First time director Rupert Goold tries to make a taught mystery thriller with “True Story”, but instead overstates many things in order to achieve that goal. Things that don’t come to fruition by the end of the film. The use of Mike Finkel’s name is suggested as something important, but sooner or later seems to just fade into the background, as nothing laid out in the movie supports anything more devious than just randomly pulling a name out of a hat. It’s used as an ominous talking point the whole movie, but then falls flat in the last act when it’s abandoned. There’s a whole sub plot with Jill and Christian interacting, where it seems the killer has something nefarious up his sleeve, but again this is a lost plot point, fading into the background and losing importance fairly quickly. Goold also tries to make it look like Finkel comes to some sort of redemptive state in his pursuit of Christian’s story, while in fact Finkel himself was semi disgraced AGAIN after writing the book. He never worked for the New York Times again and still corresponds with Christian every month. Much like “Kill the Messenger” with Jeremy Renner, there is an effort to whitewash a disgraced journalist for no apparent reason. I have no problem with twisting things up a bit for a movie, and actually really don’t mind the changes made, if only they had WORKED in the film. As it stands the movie is sluggishly paced, and while thrilling at times, ends up being a tepid piece of work.

Franco and Hill do rather well in their roles, but really it’s the writing and directing that’s mainly at fault here. Both men are extremely talented actors, and certainly have the acting chops to play off each other without making a stoner comedy. I can only assume that they liked the premise of the movie when they signed on, but became a little disillusioned with the film at some point, because the men obviously aren’t pushed to their creative maxes. Felicity Jones plays the girlfriend well with the limited screen time and limited dialog that she has, so I can show no fault with her there, I can only wish the writing had given these men and woman something more to work with.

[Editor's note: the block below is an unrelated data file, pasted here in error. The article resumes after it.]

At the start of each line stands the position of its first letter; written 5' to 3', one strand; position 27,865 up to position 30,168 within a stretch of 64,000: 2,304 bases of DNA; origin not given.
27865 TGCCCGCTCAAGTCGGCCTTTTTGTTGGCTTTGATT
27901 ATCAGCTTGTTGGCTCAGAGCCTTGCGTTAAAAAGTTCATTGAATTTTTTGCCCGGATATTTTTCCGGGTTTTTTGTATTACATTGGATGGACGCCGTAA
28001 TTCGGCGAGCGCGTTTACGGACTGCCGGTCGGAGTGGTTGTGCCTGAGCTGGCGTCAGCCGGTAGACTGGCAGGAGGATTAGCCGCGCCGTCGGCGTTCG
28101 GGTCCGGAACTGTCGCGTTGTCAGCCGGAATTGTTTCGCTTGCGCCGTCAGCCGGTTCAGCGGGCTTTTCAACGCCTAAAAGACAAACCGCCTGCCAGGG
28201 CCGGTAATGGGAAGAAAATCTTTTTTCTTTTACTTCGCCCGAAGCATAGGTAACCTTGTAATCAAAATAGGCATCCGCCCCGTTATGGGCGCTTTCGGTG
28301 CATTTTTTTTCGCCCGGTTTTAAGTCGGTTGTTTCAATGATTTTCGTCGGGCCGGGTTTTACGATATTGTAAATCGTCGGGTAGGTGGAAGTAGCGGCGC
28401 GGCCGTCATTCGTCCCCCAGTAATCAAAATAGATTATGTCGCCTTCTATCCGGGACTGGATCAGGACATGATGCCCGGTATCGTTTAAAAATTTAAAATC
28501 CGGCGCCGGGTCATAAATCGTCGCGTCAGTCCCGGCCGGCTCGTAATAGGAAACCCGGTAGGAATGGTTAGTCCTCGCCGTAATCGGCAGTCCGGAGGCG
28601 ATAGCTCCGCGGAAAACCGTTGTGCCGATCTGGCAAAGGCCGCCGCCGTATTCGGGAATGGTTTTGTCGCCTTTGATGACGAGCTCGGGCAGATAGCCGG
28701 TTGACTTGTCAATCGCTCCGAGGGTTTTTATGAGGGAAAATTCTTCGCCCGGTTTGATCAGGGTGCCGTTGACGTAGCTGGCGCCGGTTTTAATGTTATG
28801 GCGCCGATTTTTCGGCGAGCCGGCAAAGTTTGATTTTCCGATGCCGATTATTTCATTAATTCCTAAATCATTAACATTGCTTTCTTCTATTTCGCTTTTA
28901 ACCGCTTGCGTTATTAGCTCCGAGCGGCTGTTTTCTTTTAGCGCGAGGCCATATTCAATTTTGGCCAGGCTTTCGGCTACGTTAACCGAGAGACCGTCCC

Rated R for language and some disturbing material

Presented in its theatrical 1.85:1 aspect ratio, the Blu-ray is a capable disc that handles the bright whites of the prison walls, and the hazy layering that Rupert Goold put over the film to elicit the moody tone that he wanted quite well. Those white levels appear to be boosted ever so slightly (a seeming trend lately in the discs I’ve been reviewing, making me wonder if it’s a fad in the industry at the moment) and there is mild blooming as a result as well as a slightly gauzy look to the movie. Detail is excellent on close ups, but when you pull away that gauzy haze sometimes robs a bit of detail as well as wash’s out the black levels during these moments. Colors are bright and well saturated in the prison system, with bright whites and shiny oranges, but in Finkel’s home there are a lot of earthy browns and different shades of 70’s beige. Overall the black levels stay strong and with good detail hidden within the shadows, excepting for those scenes where the blooming whites tend to wash out the blacks a tad. It’s a good transfer, just one stylize a bit into a picture that doesn’t scream 100% referene.